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News from the Front #23:
A Call to Action: Confront 60 Minutes Now!
The battle over the Snake River Dams is escalating to a new, national level. Yesterday, a crew from CBS's 60 Minutes visited Lower Granite Dam to be indoctrinated in the Shining Path to Salmon Recovery by representatives of the Idaho Department of Fish and Game and other environmentalists. (Why does Governor Kempthorne continue to break his campaign promises to get this rogue agency under control?)
Absent intervention, there is no reason to expect anything but a hatchet job from 60 Minutes. The show probably follows a script all but written by American Rivers or one of its fellow travelers. That was the case in the recent 60 Minutes attack on the Farm Bureau, which brought to video life the claims of a white paper by Defenders of Wildlife, which is locked in mortal combat with the Farm Bureau over the wolf introduction program. (Defenders of Wildlife expressed chagrin that it hadn't gotten more credit in the program, failing to understand what 60 Minutes knows: the allegations have far more credibility coming from 60 Minutes than from environmentalists.) 60 Minutes' pattern of legitimizing claims by environmentalists was established a decade ago when 60 Minutes promoted the Alar scare.
For those wishing detailed insight into how 60 Minutes operates, rent The Insider, an entertaining cinematic attack on 60 Minutes from the Left, and then compare and contrast it with the true facts concerning Jeffery Wigand and his testimony concerning tobacco research. Brown & Williamson Tobacco has an extensive website comparing the movie and 60 Minutes' treatment of the facts with real world documentation. While I do not take anything a tobacco company says as gospel truth, one will find on the site, for example, an actual FBI affidavit offering substantial evidence that Dr. Wigand fabricated the death threats that form the dramatic core of the movie. If the material on this website is not true, Dr. Wigand and 60 Minutes have the libel case of the century against Brown & WIlliamson.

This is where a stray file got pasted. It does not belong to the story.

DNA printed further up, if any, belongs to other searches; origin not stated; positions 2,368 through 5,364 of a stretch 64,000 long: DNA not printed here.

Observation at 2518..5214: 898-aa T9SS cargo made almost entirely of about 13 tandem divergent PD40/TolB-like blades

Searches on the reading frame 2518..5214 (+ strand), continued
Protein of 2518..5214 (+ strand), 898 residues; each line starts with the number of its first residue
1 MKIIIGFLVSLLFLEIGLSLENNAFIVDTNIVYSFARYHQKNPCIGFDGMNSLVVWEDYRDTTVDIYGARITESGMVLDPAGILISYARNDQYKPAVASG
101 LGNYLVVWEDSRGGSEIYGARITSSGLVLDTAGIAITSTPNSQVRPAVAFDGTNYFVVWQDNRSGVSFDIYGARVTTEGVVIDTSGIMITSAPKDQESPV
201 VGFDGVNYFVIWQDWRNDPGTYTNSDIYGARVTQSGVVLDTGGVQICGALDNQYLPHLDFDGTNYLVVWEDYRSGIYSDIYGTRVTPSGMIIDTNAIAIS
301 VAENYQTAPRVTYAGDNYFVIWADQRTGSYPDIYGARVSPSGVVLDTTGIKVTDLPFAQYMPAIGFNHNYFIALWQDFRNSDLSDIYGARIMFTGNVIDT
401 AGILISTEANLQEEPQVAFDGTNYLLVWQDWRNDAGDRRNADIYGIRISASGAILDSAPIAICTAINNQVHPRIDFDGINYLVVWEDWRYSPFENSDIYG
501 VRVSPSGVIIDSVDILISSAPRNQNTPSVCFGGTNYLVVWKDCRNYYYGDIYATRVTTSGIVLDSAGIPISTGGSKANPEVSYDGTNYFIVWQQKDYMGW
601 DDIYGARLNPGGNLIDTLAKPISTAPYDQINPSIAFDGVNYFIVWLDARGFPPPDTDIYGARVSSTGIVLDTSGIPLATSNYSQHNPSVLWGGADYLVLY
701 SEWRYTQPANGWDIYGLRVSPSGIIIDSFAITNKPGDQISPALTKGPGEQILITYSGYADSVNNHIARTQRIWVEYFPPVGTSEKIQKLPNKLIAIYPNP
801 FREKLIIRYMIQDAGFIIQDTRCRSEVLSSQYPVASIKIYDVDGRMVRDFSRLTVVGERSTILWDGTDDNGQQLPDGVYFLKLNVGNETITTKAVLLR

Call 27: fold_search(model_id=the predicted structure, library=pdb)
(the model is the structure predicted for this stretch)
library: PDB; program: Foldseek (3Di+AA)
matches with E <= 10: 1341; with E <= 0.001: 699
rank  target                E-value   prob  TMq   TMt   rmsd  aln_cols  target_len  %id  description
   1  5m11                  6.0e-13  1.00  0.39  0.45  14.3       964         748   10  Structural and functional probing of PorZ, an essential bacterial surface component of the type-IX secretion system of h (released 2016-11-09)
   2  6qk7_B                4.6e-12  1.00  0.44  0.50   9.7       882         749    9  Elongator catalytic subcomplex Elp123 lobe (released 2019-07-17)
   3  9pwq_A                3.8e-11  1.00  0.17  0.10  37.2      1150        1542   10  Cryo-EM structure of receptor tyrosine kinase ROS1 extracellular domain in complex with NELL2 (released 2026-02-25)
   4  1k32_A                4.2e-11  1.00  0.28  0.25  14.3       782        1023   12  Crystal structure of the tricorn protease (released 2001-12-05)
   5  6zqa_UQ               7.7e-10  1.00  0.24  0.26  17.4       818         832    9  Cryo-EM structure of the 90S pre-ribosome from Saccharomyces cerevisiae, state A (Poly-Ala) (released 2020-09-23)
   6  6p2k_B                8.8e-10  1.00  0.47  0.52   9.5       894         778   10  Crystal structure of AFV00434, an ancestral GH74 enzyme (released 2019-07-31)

There is only one hope to change the mind of 60 Minutes: grassroots activism. 60 Minutes is likely to pay little or no attention to paid lobbyists telling the truth about the Dams, except to carefully edit their interviews to make them look like craven liars. But if 60 Minutes receives hundreds or even thousands of calls and letters apprising it, in rough and uncoordinated fashion, of the true facts concerning the Snake River Dams, maybe it will begin to question the environmentalist story line, and dig beneath the uncontroversial comments of the Corps' muzzled spokespeople.
There is reason for hope. The very old men that run 60 Minutes are FDR liberals, not pod people from the planet Gore, and they may well be sympathetic to an outpouring of support from the very people FDR sought to benefit. Unlike the elitist pod people, they will weigh the concerns of hundreds of farmers more heavily than a few fly fishermen.
The most important thing to tell 60 Minutes is how you personally will be hurt if the Dams are removed. The second most important thing to tell 60 Minutes is how removing the Dams will do very little for the fish. Here are some facts we are never likely to hear from 60 Minutes unless they are force-fed to 60 Minutes:
The latest research by the National Marine Fisheries Service shows that juvenile salmon survival through the dams is as high or higher than it was in the 1960s and 1970s, when salmon runs were much healthier, and before the Dams were built. Wild salmon runs increased for several years running after the last Snake River Dam was built.
Most of the salmon runs in the Pacific Northwest that have been listed for protection under the Endangered Species Act don't pass any dams.
On the East Coast, they are proposing to remove dams because of declines in the shad population, but Columbia and Snake River shad populations have skyrocketed since the dams were built.